This is our witness. I am not here to destroy. I am not here to say an unkind word of men who, though greatly misled, as I think, are seeking after holiness and purity. This would not add to our argument. We stand here to witness those principles for which our fathers died not far from this very spot. We cannot forget that; and there are men and women amongst us who would die again for our own sake, for our children's sake, for our land's sake. When we compare Britain and other Protestant lands with Spain or Spanish South America, or Ireland, how much we have to thank God for, how we need to stand with all our might against the encroachments of Rome, whether outside or inside the Church of England. As we do so, may we not hope that people may say, as the Samaritans said to this woman, "We have heard your witness, but we have seen Him for ourselves, and know that this is the Christ, the Saviour of the world"?

By David Livingstone, D.C.L., LL.D. (The great pioneer missionary)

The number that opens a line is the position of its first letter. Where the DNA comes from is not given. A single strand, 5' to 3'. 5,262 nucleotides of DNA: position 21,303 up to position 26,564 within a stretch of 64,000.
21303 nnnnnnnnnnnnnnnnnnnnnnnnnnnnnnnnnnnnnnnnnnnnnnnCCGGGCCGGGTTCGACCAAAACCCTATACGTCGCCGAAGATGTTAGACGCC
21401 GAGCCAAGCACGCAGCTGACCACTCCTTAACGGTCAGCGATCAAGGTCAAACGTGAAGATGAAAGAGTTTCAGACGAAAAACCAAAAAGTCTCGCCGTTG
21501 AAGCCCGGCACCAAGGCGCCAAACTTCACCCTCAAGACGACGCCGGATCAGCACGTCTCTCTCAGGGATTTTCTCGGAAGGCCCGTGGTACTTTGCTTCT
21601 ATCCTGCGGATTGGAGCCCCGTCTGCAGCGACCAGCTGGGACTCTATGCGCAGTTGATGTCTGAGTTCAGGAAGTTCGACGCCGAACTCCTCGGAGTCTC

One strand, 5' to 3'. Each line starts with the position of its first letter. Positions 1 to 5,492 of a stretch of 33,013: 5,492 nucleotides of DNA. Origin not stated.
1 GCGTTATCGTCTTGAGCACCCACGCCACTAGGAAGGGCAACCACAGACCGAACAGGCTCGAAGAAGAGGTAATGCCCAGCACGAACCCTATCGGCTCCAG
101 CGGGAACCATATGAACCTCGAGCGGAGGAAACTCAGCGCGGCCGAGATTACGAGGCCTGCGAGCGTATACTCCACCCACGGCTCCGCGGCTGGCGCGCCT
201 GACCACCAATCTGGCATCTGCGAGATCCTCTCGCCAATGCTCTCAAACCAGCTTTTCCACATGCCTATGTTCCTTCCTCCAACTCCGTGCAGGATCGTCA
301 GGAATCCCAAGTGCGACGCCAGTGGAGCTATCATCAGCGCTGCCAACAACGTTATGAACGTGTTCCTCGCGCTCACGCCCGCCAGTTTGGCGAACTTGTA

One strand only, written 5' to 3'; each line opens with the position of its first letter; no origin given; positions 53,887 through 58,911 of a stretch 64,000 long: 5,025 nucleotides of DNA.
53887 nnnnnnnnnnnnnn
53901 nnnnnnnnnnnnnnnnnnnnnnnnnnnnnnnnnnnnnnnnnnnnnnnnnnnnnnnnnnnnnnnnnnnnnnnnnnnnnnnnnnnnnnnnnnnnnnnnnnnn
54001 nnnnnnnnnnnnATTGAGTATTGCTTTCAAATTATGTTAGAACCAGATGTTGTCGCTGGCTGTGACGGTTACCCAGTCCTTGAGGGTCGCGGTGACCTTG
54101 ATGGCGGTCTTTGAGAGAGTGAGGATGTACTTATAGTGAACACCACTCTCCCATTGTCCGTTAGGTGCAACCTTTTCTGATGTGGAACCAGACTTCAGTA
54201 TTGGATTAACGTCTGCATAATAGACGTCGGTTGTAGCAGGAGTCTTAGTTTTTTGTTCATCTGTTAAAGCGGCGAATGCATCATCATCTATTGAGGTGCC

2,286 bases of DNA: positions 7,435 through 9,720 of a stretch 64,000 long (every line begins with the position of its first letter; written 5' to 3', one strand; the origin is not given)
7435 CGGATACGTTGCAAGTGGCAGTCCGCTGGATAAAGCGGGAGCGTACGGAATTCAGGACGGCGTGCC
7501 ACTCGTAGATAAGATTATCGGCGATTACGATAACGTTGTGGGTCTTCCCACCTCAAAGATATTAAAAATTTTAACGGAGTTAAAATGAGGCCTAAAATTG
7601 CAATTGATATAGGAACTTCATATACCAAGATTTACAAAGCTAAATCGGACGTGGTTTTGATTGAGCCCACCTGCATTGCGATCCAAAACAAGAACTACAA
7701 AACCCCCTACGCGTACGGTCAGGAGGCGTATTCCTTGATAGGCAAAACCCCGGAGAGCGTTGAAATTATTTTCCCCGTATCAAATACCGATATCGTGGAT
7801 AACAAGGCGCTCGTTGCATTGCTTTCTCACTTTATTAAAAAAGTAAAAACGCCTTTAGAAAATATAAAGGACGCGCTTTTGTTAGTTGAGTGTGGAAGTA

(This paper presents a most valuable side of Livingstone's character, which rather lies out of sight in his travels-his spiritual earnestness, and intense sympathy with the highest ends of the missionary office. In this respect it affords a glimpse of a vast but hitherto little known chamber of [23] the great heart of Livingstone, a chamber in which the tenderest love of wife, children, and friends lay mingled with the warmest devotion to his Lord and Saviour. Readers will mark all through this paper the bright, hopeful spirit that ever took the best view possible of men and things - that admirable charity which, while deeply impressed by the wickedness that is in the world, ever clung to the hope that the good was gaining ground, and that mainly, because he felt so deeply that God was on the side of the right, the good, and the true. - Ed.)

It is something to be a missionary. The morning stars sang together and all the sons of God shouted for joy, when they first saw the field which the first missionary was to fill. The great and terrible God, before whom angels veil their faces, had an Only Son, and He was sent to the habitable parts of the earth, as a missionary physician. It is something to be a follower, however feeble, in the wake of the Great Teacher and only Model Missionary that ever appeared among men; and now that He is Head over all things, King of kings and Lord of lords, what commission is equal to that which the missionary holds from Him? May we venture to invite young men of education, when laying down the plan of their lives, to take a glance at that of missionary? We will magnify the office.